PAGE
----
Thursday, April 17, 2008

Staying With An Image

How long should a good image keep your attention?

You go to galleries and some people look at an image for two seconds or less and move on. You feel you should spend more time with an image, but you notice that some images you "get" in the first glance, may even really like them, yet don't offer a whole lot more when you stick around for a few minutes.

Truth is good images vary dramatically in their "staying power". Take for example an image that is all about shapes of colour - there are only three - the background and two shapes one red and the other yellow - and that's basically it - they might be cars or a sign or building, doesn't really matter. It's not difficult to "get" the image very quickly. It may affect you profoundly, yet doesn't require further reading.

An analogy would be a good joke. You read it in two seconds, you may continue to occasionally chuckle as you remember it for a long time after. On the other hand, a novel by a great writer may have you pausing with each sentence to revel in the language, description and feeling. it would appear that the length of the text doesn't relate well to the impact. So it is with photographs. You can have the bold graphic described above or you might have a sophisticated image with not only basic shapes but textures and contrasts and alignments and harmonies which might take you many minutes to appreciate - and in fact may require "rereading" to get the full meaning.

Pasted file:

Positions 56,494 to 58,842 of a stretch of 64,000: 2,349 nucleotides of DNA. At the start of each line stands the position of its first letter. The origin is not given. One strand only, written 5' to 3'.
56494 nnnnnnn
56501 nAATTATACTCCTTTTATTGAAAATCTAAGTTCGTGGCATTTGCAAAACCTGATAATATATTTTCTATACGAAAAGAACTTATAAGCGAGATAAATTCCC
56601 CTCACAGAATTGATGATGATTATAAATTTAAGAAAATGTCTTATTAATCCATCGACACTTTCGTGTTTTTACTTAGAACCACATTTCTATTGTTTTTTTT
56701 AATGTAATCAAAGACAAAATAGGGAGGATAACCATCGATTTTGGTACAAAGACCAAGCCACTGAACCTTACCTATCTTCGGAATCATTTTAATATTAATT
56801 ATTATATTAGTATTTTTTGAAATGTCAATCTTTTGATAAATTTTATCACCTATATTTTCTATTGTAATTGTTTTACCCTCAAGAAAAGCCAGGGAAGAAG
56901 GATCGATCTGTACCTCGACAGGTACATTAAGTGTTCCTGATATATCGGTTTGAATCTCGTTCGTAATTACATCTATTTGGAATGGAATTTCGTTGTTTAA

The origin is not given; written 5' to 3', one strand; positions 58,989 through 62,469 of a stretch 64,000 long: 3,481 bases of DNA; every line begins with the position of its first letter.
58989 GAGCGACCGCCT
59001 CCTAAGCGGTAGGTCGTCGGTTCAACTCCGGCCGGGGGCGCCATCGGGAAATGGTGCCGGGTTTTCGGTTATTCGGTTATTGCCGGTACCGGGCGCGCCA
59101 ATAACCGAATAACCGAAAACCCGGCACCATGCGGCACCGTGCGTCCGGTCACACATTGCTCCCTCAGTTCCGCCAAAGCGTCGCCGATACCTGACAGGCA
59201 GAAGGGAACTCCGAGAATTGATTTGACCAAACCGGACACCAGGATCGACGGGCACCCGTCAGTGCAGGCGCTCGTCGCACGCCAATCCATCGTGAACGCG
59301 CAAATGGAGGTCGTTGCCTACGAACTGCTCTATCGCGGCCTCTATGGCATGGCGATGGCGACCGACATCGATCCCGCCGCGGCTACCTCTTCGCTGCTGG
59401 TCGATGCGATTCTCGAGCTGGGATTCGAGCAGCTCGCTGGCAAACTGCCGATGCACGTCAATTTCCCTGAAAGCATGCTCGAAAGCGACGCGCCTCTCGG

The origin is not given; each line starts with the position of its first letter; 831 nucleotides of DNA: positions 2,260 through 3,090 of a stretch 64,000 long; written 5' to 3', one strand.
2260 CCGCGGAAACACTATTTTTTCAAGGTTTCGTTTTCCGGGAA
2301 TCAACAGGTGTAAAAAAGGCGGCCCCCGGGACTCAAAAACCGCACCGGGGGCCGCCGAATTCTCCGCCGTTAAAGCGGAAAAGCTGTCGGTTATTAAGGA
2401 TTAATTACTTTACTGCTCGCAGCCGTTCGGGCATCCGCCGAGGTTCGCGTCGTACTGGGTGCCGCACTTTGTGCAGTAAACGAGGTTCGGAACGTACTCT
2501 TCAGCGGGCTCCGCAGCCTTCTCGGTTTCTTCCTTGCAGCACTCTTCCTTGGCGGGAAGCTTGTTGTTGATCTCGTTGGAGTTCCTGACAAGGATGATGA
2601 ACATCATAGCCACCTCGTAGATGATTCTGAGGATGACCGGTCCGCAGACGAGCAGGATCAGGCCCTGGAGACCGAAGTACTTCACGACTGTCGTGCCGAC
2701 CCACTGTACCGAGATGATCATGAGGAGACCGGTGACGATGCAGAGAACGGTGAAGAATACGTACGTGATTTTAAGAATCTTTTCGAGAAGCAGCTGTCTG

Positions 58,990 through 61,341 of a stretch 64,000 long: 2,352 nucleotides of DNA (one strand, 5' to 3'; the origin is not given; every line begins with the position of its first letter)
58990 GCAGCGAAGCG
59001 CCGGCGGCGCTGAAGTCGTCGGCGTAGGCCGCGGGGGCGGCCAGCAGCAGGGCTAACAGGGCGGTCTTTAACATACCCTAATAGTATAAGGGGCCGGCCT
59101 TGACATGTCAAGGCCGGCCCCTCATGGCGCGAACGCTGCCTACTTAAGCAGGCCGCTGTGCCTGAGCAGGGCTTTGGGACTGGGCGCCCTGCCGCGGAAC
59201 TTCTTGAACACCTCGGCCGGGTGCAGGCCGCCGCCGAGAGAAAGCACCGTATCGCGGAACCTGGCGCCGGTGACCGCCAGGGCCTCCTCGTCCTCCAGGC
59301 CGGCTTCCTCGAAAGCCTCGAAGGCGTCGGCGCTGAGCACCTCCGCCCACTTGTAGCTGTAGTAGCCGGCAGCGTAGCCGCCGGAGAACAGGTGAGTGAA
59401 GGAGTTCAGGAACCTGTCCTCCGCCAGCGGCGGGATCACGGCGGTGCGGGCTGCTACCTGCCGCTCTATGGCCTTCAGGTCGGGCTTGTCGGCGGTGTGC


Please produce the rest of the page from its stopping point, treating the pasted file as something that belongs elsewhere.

The latter image isn't necessarily better than the first, just different, just as the one liner is different from the novel. Perhaps a better analogy would be a joke and a poem, both with the same number of words, the one having it's impact complete and instant, the other containing subtleties and levels, nuances and depths. The immediate impact of the joke is certainly the more powerful, yet one might keep going back to the poem, re reading it, thinking about the words, their pace and sequence, their meaning and relationships.

Neither the poem or the joke is better, just different. Why shouldn't two photographs be just as different?

Yeh, but what does that mean when I'm out photographing?

Well, quite a lot. If you want the equivalent of the joke, then you need a bold, simple image that grabs you. If on the other hand you want poetry, you'd better be thinking in terms of mutliple levels, more than just pretty or dramatic, you want to offer the big details that grab the viewer but small details that keep them looking. There's the plot, the sub plots, the details and the designs within designs.


mkinsman said...

Well put. I'll be thinking of this essay this weekend while out in the canyons,exploring for signs of spring. Thank you.
Perhaps the joke will do when the poem had not yet revealed itself.

Anonymous said...

This certainly matches my perception. I must confess to being an Ansel Adams junkie; predictable, I know, but living within an hour's drive of George Eastman House I've been able to spend a lot of time studying original prints. And it's not the popular "greatest hits" that really hold my interest over time. Sure, "Clearing Winter Storm" and "Moonrise, Hernandez NM" catch your eye. But I find myself coming back repeatedly to subtle gems like "Antelope House Ruin", with its astonishing tactile detail in the massive sandstone cliff above the Anasazi ruin. Trying to get visual interest with that kind of staying power in my own images is a life-long pursuit.

Geoff Wittig.